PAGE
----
BACKGROUND OF THE INVENTION


This invention relates generally to wall hydrants and faucets and, more particularly, to a freezeless protection device for wall hydrants and faucets.


Freezeless wall hydrants and faucets have long been in existence.  They characteristically have a fluid closure valve located in the end of an inlet pipe located within the wall or a warmer interior area of the building of which the wall is a
part.  This closure valve is operated by an elongated rod connected to an exterior handle.  The freezeless characteristics of the hydrant are caused by the closure valve shutting off the flow of water within the wall or building at a freezing
temperature, with the residual water in the inlet pipe flowing by gravity outwardly through the conventional outlet drain of the hydrant.


The foregoing structure works very successfully except in situations where a hose or the like is attached to the outlet drain of the hydrant, whereupon the residual water is not able to easily flow by gravity out of the hydrant when the closure
valve connected to the pressurized water is closed.  With a hose attached during freezing weather, the residual water freezes within the hydrant, and the inlet pipe or related components thereupon rupture from the freezing conditions within the hydrant.


It has in recent times been recognized that the rupture of such a hydrant under freezing weather conditions does not take place because of the frozen water in the hydrant.  Rather, the rupture results from the ice imposing severe pressure on the
captivated non-frozen fluid in the inlet pipe.  Thus, the increased pressure on this water by the expanded ice is the principal cause for the rupture of the hydrant.


It is therefore a principal object of this invention to provide a freezeless wall hydrant which has the ability to relieve the pressure on the residual water located inwardly of frozen residual water located outwardly thereof when that water
freezes by reason of a hose or the like being attached to the discharge nozzle.


A further object of this invention is to provide a freezeless wall hydrant which has the ability to relieve the pressure on residual water located inwardly of frozen residual water located outwardly thereof by means of flexible inlet pipe that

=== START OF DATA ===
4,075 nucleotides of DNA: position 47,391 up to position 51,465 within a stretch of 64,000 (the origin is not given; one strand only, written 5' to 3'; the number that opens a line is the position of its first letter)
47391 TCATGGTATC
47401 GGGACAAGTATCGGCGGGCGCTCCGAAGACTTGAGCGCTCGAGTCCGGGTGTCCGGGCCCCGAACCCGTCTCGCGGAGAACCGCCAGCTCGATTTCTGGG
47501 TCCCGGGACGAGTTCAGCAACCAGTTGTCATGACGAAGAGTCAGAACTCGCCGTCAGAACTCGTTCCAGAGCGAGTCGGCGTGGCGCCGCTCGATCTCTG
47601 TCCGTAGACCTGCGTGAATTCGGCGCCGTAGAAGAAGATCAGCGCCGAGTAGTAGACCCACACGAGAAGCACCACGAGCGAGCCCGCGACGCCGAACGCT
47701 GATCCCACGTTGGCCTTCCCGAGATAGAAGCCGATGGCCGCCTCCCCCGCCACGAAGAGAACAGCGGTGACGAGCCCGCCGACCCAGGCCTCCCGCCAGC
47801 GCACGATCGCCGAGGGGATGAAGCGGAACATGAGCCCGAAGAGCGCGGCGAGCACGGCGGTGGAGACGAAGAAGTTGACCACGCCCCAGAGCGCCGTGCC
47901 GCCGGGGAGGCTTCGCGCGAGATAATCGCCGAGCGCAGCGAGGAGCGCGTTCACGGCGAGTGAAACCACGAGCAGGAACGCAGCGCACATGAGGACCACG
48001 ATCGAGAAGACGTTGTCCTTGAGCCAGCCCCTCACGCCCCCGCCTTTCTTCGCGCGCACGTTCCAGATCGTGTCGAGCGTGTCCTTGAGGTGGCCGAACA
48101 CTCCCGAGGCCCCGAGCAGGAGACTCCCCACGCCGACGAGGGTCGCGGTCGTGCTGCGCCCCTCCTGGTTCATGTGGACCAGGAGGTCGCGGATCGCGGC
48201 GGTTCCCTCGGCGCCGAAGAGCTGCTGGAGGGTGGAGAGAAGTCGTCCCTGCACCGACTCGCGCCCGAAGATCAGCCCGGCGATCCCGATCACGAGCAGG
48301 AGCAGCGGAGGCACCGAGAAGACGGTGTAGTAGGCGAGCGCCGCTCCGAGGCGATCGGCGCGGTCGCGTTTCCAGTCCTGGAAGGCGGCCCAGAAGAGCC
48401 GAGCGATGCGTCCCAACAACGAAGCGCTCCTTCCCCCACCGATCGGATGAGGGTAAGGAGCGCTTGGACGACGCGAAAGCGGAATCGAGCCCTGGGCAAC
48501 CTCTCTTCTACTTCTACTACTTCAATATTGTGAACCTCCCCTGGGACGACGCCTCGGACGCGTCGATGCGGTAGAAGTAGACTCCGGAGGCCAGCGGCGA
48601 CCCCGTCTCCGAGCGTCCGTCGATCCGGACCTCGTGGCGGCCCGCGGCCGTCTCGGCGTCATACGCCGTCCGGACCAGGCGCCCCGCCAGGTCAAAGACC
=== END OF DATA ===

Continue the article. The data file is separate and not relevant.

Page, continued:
enlarges in diameter when subjected to such fluid pressure so that the pipe will not rupture and then returns to its normal diameter after such fluid pressure is abated.


These and other objects will be apparent to those skilled in the art.


BRIEF SUMMARY OF THE INVENTION


The present invention is directed towards a freezeless wall hydrant that has an elongated inlet pipe comprised of a hollow tube.  The tube is connected to a valve and fitting assembly on its inner end for connection to a source of water under
pressure.  On the outer end, the tube is connected to an adjusting element with an outlet port that is associated with the valve and fitting assembly to open or close the tube to fluid flow and allow for fluid flow out of the tube when the valve is in
the open position.  The tube is comprised of a flexible material that enlarges in diameter in an area along its length when it is subjected to trapped fluid therein under high pressure so that the tube will not rupture.  The tube returns to its normal
diameter after the high fluid pressure therein is abated. 

BRIEF DESCRIPTION OF THE DRAWINGS


FIG. 1 is side view of the present invention during non-freezing weather when its valve is in the closed position;


FIG. 2 is a sectional view of the present invention during non-freezing weather when its valve is in the closed position; and


FIG. 3 is a sectional view of a portion of the elongated hollow tube of the present invention when expanded during freezing conditions. 

DESCRIPTION OF THE PREFERRED EMBODIMENT OF THE INVENTION


With reference to FIGS. 1 and 2, a freezeless wall hydrant 10 is shown having an elongated hollow inlet tube 12.  Tube 12 is comprised of a flexible material, preferably rubber or plastic.  The specific characteristics of tube 12 are vital to the
operation of wall hydrant 10, as will be discussed hereafter.


Fitting 14 is attached to an inner end of tube 12.  Fitting 14 includes a threaded inlet 16 that treadably attaches to a source of water under pressure (not shown).  Fitting 14 also attaches to a valve 18 on an end opposite threaded inlet 16.